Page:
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Thomas Vikstrom, a senior engineer from electric vehicle manufacturer Tesla, has joined the board of self-proclaimed “neobank” Xinja.
Mr Vikstrom has been with the Elon Musk-led company for nine years, and has previously worked at Ford, Noble Metal Processing, and SSAB HardTech, leading a range of product development and engineering programs.
The incoming board member said “banking, like automotive in the past, is an industry ripe for change” and that he will be “looking beyond what is, and imagining what could be, enabling Xinja to disrupt banking”.
“It’s exciting when a start-up like Xinja muscles its way into an industry and goes up against established players. That’s a big win for all,” Mr Vikstrom said.
The lender’s co-founder and CEO, Eric Wilson, said Mr Vikstrom’s “intellectual discipline and vision will be an outstanding addition to the Xinja board”.
“Thomas is an adaptive leader who possesses a rare combination of strategic and critical thinking,” the CEO added.
“He brings to the Xinja board a business acumen and entrepreneurial drive, along with the global experience Xinja needs, to really help us change the banking industry.”
Mr Vikstrom joins chair Lindley Edwards, board director Craig Swanger, and board adviser Brett King, who is also the CEO of US fintech startup Moven and regarded as a futurist.
Xinja was granted a credit licence from the Australian Securities and Investments Commission in February, and it is hopeful of receiving an Australian Financial Services Licence as well as a restricted banking licence from the Australian Prudential Regulation Authority, which would allow it to launch transaction accounts.
While the digital lender is not yet an authorised deposit-taking institution, it said that it would provide mortgages to a small number of customers to test the market, with plans to roll out its home loans more aggressively in the latter half of the calendar year.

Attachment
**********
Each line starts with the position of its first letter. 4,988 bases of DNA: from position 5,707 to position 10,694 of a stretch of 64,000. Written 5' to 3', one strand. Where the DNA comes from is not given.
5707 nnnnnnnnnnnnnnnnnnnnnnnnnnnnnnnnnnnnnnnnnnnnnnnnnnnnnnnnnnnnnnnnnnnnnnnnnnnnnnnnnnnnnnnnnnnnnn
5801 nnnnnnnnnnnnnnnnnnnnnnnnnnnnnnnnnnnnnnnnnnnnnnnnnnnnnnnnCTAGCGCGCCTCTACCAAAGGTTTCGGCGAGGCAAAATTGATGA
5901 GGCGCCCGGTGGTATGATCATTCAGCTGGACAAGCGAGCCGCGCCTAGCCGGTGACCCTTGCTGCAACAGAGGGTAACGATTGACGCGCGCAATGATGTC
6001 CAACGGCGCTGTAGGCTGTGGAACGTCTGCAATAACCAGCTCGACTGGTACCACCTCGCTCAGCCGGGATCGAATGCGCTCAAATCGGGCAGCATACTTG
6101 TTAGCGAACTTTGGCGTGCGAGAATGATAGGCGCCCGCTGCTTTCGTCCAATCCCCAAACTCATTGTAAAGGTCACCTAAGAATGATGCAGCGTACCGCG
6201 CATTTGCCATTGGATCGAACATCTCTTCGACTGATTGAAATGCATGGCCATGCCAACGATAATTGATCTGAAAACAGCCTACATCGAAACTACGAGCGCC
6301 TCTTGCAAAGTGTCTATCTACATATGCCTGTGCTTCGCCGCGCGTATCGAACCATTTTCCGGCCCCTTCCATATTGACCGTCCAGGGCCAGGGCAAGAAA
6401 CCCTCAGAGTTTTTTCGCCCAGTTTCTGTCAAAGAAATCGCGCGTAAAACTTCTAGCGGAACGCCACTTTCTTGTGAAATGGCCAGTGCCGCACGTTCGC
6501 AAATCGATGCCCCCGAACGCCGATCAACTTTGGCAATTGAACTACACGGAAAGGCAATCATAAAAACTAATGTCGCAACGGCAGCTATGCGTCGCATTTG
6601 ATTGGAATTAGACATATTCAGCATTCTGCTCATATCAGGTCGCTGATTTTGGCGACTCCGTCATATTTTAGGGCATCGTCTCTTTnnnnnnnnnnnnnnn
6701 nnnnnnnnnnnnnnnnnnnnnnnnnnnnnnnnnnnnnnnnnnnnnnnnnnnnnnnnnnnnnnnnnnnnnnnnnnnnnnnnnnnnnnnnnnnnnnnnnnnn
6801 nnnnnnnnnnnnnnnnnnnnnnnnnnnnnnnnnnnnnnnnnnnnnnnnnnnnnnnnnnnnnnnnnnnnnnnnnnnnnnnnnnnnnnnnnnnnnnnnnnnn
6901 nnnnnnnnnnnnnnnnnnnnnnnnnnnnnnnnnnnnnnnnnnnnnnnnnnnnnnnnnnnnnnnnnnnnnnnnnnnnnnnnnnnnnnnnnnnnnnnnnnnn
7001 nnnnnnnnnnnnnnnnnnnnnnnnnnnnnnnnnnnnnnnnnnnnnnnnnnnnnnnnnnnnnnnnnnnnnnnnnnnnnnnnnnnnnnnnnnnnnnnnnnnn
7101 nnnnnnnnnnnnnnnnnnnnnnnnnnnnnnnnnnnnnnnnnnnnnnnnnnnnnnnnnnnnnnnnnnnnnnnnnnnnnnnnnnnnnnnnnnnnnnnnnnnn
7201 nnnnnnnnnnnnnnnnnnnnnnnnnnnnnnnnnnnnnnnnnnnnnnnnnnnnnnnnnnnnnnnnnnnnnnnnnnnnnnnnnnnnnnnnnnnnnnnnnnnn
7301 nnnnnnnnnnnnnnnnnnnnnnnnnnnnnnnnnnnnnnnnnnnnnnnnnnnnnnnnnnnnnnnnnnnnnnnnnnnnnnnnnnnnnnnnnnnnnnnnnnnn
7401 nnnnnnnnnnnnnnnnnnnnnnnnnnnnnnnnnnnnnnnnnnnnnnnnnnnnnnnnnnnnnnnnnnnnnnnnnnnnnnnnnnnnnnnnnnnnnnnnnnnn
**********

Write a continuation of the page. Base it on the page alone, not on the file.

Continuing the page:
In August, financial software provider IRESS announced that Xinja would be the first to use its mortgage sales and origination (MSO) platform in the Australian market.
The partnership provides Xinja with a home loan workflow platform that delivers “fast decisions” for consumers supported by IRESS’ MSO platform, which is used to process one in every four mortgages in the UK, according to the software provider.
IRESS claimed that its MSO platform facilitates the automation of “complex workflows”, allowing lenders to reduce cost and effort while also lowering processing error rates.
The lender had also earlier this year raised $2 million from more than 1,000 investors via equity crowdfunding platform Equitise, in what was claimed to be the first retail equity crowdfunding offer to go live in Australia, enabled by the new Corporations Amendment (Crowdsourced Funding) Act 2017.
[Related: Xinja outlines challenges with mortgage play]